Is There A Solution?
By Sherri Roberts PAg, Crops Extension Specialist, Weyburn
The acres of faba beans are increasing across the wetter areas of Saskatchewan and along with them comes the disease chocolate spot. It is regarded by plant pathologists as the most difficult disease of faba beans; Some, like Dr. Syama Chatterton, Lethbridge-based Plant Pathologist with Agriculture and Agri-Food Canada, stat it is actually the number one disease of faba beans in the world. Chocolate spot is a fungal disease caused by Botrytis cinerea and Botrytis fabae.
Dr. Chatterton, with funding provided by SaskPulse, is conducting a multi-year faba bean epidemiology chocolate spot research project in Saskatchewan and Alberta. So far, she’s found that chocolate spot incidence is negatively correlated with high temperatures and positively correlated to periods of high humidity and leaf wetness. She also has found that in Saskatchewan, that there are multiple infectious periods throughout the growing season, with the highest disease levels occurring towards the end of the growing season.
Currently, there are only two fungicides registered in Saskatchewan for use on faba beans for chocolate spot. The only problem is they are only for suppression, not control. Is there a cultural way that this disease could be managed? Intercropping studies done in countries where faba bean acres are much greater than Canada show some promising possibilities.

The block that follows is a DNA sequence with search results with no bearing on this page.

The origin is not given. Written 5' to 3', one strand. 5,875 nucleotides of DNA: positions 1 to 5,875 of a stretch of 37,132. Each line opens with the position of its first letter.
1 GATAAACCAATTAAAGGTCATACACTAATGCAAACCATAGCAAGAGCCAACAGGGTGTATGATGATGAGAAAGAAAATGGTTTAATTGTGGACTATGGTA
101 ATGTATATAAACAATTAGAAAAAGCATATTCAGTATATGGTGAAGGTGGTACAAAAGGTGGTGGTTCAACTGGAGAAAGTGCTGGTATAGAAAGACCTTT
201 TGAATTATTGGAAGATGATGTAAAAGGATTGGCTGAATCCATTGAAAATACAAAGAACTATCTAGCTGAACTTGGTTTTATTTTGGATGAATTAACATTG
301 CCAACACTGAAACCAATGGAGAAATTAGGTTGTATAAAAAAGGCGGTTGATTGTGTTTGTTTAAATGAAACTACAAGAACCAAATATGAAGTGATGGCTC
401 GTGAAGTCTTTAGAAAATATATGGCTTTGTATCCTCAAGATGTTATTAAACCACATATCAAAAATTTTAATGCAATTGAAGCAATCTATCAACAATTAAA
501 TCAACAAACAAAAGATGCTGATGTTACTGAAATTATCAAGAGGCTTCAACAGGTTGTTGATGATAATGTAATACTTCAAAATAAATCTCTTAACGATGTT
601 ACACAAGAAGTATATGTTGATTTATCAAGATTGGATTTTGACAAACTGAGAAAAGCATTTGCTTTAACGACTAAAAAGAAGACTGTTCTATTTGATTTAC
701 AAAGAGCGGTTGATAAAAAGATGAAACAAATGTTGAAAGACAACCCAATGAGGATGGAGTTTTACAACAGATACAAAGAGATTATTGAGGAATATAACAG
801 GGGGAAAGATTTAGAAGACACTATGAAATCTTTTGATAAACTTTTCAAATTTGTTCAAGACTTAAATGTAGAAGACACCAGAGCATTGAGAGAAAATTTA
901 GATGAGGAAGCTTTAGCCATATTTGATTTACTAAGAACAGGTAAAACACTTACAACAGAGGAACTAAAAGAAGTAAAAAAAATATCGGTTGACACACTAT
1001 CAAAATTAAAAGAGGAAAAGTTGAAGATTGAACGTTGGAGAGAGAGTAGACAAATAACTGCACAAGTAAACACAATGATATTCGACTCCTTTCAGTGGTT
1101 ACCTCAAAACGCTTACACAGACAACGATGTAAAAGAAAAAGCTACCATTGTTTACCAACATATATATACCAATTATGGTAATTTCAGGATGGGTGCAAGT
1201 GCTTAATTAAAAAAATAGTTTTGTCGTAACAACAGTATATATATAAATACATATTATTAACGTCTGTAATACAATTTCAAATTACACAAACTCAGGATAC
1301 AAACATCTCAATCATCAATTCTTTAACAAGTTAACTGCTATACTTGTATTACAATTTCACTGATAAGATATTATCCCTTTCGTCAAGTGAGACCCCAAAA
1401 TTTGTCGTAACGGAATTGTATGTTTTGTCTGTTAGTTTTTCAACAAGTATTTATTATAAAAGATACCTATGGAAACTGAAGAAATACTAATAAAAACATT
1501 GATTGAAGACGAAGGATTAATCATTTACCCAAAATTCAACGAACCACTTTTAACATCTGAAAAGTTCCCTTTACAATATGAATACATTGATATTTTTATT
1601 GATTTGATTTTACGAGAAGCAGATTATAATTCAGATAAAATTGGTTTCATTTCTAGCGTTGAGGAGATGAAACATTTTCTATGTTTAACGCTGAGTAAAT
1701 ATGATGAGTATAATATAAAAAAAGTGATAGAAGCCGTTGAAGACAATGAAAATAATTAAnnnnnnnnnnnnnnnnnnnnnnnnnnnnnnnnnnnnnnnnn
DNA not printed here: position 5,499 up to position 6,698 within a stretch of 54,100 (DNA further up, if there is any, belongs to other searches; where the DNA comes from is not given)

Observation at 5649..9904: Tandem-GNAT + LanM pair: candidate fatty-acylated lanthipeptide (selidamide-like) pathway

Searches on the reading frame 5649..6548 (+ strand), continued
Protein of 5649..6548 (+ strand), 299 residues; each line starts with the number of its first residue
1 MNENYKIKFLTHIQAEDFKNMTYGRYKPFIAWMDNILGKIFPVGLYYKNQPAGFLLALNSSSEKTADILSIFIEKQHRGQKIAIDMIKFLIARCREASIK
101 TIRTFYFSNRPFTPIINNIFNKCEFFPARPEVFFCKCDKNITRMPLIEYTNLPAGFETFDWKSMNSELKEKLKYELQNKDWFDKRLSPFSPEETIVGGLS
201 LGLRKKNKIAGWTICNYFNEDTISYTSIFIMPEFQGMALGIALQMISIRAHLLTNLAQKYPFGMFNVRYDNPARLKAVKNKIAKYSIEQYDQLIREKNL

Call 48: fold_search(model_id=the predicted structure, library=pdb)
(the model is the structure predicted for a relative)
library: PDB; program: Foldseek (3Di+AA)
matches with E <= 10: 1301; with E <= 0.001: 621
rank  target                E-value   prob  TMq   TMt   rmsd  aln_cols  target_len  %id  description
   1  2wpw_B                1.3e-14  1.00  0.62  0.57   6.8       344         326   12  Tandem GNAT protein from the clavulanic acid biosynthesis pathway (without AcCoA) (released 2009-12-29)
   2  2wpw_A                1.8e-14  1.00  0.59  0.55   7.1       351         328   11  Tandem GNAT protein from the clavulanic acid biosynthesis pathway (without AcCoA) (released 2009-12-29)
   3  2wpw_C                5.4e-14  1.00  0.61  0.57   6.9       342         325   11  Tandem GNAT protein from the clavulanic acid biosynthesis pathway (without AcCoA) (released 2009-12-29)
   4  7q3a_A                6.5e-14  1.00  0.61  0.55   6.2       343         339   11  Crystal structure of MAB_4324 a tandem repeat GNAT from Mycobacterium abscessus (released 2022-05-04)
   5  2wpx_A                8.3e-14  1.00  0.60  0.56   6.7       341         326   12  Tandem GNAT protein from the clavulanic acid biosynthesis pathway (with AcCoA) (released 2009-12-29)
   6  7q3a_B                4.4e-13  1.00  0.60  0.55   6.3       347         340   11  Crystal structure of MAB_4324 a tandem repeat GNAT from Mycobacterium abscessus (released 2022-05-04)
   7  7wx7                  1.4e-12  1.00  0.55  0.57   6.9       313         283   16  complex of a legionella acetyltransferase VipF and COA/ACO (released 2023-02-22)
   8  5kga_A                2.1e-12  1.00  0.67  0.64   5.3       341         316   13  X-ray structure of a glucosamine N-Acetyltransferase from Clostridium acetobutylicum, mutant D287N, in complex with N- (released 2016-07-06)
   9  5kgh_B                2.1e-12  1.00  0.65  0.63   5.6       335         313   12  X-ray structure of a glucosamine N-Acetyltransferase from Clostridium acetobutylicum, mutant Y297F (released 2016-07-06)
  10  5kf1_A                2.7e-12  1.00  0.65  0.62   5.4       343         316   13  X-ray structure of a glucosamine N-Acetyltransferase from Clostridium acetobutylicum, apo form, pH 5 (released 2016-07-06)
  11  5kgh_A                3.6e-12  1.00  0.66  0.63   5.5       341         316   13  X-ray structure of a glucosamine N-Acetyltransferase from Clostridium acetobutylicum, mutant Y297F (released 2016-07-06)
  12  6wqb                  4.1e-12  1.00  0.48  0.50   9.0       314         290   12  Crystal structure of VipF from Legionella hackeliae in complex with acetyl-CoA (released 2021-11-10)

The effects of nitrogen management and intercropping on faba bean chocolate spot disease development studied by Guo in 2019, conclude that intercropping faba bean with wheat created a micro-ecological environment conducive to the growth of faba bean, which effectively reduced the occurrence of chocolate spot disease and increased the faba bean yield.
Intercropping cereals with faba bean has been proven to reduce plant disease incidence regardless of fertilizer input. Meta-analysis conducted by Zhang in 2019, quantified the disease suppressive effect of intercropping cereals with legumes at different levels of nitrogen fertilizer. Intercropping reduced disease incidence by 45 per cent on average. The disease reduction was greatest during the early stages of outbreaks.
While studies show there may be a cultural method to control chocolate spot in faba beans, Saskatchewan specific research will need to be done to see if this same result is achievable here. If you have any questions regarding intercropping, please contact the Agricultural Knowledge Centre at 1-866-457-2377 or your local crops extension specialist.